A traffic study consists of a comprehensive investigation of existing physical and operating conditions. Analysis of the study data provides insight into possible remedial measures, if any. Remedial measures may include various traffic control measures, such as speed zoning, channelization, signing, traffic signals, safety lighting, or a combination of these.
A complete traffic study for a proposed traffic signal or flashing beacon installation requires the collection of sufficient data on the physical, traffic, and operational characteristics of the intersection. Some of the data can be difficult and time consuming to collect. Examples of the types of data typically collected are:
- Condition diagram – A study should be made of existing conditions at the study location and along each approach to it. Where the location is open to traffic, the study should include existing traffic control devices (signs, signals, markings, speed zones, etc.).
- Location map– A city or area location map should be prepared to show the relationship of the proposed installation to other traffic signals, highways, business areas, and traffic generators.
- Photographs– Photographs should be made of all approaches to an intersection, ramp, or any other location being studied for a traffic signal. Generally, only one photograph is necessary for each approach if the photograph is taken from a position approximating that of a passenger car driver approaching the intersection. This would normally be from 46 to 91 m (150 to 300 feet) from the study location. More than one photograph may be required for a particular approach to fully illustrate problems at the location. Peripheral features may also be helpful in defining any operational problems. The location and approach view direction of each photograph should be indicated on the photograph itself.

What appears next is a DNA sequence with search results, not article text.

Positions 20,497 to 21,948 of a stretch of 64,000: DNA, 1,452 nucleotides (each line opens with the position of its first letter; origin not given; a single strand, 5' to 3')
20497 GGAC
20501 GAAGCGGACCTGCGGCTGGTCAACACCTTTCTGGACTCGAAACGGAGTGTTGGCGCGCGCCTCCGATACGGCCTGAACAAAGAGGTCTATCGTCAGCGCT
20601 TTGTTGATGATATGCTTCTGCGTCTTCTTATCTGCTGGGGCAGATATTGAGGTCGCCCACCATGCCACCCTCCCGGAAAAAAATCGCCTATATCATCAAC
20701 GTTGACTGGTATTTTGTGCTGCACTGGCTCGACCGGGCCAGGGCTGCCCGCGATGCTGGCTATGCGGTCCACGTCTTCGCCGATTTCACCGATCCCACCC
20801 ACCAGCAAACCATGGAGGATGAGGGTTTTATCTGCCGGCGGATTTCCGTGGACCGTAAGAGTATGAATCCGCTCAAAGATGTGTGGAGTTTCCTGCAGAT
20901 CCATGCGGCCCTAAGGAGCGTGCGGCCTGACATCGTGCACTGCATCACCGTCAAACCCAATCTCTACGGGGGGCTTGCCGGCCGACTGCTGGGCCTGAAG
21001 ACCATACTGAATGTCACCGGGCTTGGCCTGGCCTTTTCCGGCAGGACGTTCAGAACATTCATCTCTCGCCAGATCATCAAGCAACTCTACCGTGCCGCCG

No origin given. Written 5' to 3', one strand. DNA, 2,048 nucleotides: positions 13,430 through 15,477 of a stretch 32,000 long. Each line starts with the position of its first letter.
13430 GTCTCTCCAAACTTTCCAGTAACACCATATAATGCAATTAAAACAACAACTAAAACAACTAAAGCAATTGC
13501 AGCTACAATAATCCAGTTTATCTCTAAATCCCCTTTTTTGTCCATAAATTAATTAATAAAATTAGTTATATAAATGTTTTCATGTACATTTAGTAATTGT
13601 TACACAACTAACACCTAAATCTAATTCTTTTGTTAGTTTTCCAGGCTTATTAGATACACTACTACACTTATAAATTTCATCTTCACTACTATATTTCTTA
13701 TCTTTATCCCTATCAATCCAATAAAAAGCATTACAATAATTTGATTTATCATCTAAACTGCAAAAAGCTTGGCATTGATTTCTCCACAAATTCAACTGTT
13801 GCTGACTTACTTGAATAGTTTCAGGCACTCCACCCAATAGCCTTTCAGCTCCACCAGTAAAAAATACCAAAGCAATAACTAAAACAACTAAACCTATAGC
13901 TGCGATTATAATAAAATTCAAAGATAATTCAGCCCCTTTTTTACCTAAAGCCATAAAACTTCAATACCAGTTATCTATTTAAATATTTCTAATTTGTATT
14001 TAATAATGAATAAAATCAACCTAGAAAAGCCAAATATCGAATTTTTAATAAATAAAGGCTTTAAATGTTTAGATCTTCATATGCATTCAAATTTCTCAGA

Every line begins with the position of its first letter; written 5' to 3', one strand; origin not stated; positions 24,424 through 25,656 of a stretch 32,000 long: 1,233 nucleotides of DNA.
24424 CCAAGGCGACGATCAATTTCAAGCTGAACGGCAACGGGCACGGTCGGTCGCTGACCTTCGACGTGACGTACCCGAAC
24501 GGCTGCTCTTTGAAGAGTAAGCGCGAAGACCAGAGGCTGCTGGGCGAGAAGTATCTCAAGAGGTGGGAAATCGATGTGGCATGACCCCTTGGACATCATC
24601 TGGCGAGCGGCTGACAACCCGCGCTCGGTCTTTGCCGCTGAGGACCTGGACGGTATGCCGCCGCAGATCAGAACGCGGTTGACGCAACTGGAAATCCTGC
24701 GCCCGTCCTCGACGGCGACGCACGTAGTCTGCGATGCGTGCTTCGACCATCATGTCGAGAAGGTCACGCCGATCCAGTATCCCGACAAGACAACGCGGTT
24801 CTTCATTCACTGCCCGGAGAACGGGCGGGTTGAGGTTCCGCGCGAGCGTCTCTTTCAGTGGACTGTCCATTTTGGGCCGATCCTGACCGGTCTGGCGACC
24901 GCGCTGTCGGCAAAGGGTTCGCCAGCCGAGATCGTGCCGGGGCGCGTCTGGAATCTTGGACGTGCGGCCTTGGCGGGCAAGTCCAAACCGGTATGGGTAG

- Information– Accident (crash) information for traffic studies is obtained primarily through mainframe computer reports.
- Vehicular and pedestrian traffic counts– Up-to-date traffic and pedestrian volume counts reflect the characteristics of traffic. These volume counts, when compared to the established warrants, help determine the appropriate type of traffic control device, if any.